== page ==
Mark Hall Cabinetry – Columbia
Mark Hall Cabinetry of Columbia, owned by Mark and Stephanie Hall, has created thousands of custom cabinets since the business was founded in 1995. Those cabinets range from small and simple to sprawling and lavish designs. The firm also designs and creates one-of-a-kind entertainment centers, office pieces, bookcases, bars and furniture pieces.
The Halls offer a reasonably priced alternative to big-box retail designs, and business was good through the 90s. The couple had some advantages entering the business: Stephanie graduated from William Woods University with a degree in art, and Mark, who spent some formative years in Los Angeles and was influenced by its space and light, had a strong background in the industry. His father ran the Jack Hall Cabinet Company.
At first, it was just the two of them. Stephanie served as kitchen designer and Mark as cabinetmaker. Over the years, as their business grew and its reputation for quality work spread, more than a dozen employees were added. The Halls added a CPA, too, to keep their taxes straight. They had mastered the intricacies of business.
Or so they thought.
In 2011, the Halls approached Paul Bateson, business counselor and technology commercialization specialist at the MO SBTDC. The Halls occasionally had to pump their own funds into the firm to keep it running, and accounts payable and receivable didn’t always mesh. The Halls also wanted to double their business, not an easy task under any circumstances and even harder with their financial headaches.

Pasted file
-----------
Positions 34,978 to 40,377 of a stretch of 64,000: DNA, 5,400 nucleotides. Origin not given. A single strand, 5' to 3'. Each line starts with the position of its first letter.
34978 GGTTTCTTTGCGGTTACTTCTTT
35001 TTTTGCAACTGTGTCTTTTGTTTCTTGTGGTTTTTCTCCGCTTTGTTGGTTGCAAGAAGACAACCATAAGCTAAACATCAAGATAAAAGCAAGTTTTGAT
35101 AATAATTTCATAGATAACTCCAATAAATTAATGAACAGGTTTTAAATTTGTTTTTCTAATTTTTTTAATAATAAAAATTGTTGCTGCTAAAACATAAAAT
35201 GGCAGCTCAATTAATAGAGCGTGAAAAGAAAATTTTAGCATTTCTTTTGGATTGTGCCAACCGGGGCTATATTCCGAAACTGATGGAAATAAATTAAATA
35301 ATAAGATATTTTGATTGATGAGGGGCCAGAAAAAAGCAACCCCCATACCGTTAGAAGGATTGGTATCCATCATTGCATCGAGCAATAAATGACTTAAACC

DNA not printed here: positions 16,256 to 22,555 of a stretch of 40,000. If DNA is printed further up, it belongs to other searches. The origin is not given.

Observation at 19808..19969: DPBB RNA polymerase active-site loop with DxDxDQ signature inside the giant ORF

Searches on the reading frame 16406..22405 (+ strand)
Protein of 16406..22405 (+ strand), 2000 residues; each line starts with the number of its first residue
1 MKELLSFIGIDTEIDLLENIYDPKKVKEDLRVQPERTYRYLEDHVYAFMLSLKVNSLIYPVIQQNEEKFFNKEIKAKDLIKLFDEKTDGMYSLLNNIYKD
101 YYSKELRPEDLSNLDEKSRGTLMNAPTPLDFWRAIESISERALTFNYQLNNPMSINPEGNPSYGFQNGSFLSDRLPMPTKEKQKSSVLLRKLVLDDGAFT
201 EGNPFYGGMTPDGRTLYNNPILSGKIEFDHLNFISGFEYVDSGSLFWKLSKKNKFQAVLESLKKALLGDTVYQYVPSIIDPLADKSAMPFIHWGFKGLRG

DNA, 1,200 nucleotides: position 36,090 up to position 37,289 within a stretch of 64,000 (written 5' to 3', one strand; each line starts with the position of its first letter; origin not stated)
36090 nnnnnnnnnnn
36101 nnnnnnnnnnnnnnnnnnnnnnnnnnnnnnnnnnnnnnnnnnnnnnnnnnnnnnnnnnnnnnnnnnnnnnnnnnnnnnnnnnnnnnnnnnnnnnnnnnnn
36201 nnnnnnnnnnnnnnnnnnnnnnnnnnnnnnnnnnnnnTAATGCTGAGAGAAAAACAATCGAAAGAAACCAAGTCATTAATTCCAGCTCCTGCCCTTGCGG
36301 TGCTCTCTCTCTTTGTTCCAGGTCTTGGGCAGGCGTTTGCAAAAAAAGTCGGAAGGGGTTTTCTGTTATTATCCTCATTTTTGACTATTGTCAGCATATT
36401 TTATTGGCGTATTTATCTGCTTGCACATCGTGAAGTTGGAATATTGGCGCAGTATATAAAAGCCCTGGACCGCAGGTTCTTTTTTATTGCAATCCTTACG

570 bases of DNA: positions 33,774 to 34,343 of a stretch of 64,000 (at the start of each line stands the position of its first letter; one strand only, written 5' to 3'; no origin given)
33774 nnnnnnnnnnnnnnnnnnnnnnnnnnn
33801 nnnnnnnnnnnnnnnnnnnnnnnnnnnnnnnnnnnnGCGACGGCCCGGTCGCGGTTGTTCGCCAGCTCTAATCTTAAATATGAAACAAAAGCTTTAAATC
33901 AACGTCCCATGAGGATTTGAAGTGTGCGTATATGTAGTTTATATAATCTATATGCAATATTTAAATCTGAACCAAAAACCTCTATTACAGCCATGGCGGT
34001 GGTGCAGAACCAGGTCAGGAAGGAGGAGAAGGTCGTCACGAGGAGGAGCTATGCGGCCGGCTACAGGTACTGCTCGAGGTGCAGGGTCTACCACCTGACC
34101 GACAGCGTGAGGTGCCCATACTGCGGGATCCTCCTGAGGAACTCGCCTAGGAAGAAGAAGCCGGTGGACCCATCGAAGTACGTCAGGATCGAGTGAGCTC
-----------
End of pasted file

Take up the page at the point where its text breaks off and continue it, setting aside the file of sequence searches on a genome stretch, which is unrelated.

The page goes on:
Bateson and other SBTDC counselors got to work analyzing three years of financial records. They also recommended a broad range of strategies: reworking existing debt, re-establishing a working capital account, acquiring a bank consolidation or real estate loan, analyzing the company’s marketing to better target and segment ideal customers, implementing a 15 percent price increase and procuring updated equipment, among other items.
“The major problem we found was a lack of business finance experience or training,” Bateson says. “They create great furniture and great designs. But running a business is more than just great products. It takes financial experience, too.”
The Halls began implementing these strategies, with gratifying results. Much to their relief, raising prices resulted in only a small reduction in bids won. And with their financial data in good shape, meetings with bankers went far more smoothly. The Halls acquired a loan to buy a new molder and extended their line of credit.
By the end of 2012, sales were up to nearly $1.2 million, the Halls had added workers to bring the total number of jobs to 17, accounts payable were down and accounts receivable were up. The Halls also had enough cash on hand to avoid dipping into their personal accounts.
Mark Hall doesn’t stint in praise. He says Bateson saved the firm.
“Without his assistance, we would not be in business now. It’s really that simple. He’s unbelievable.”
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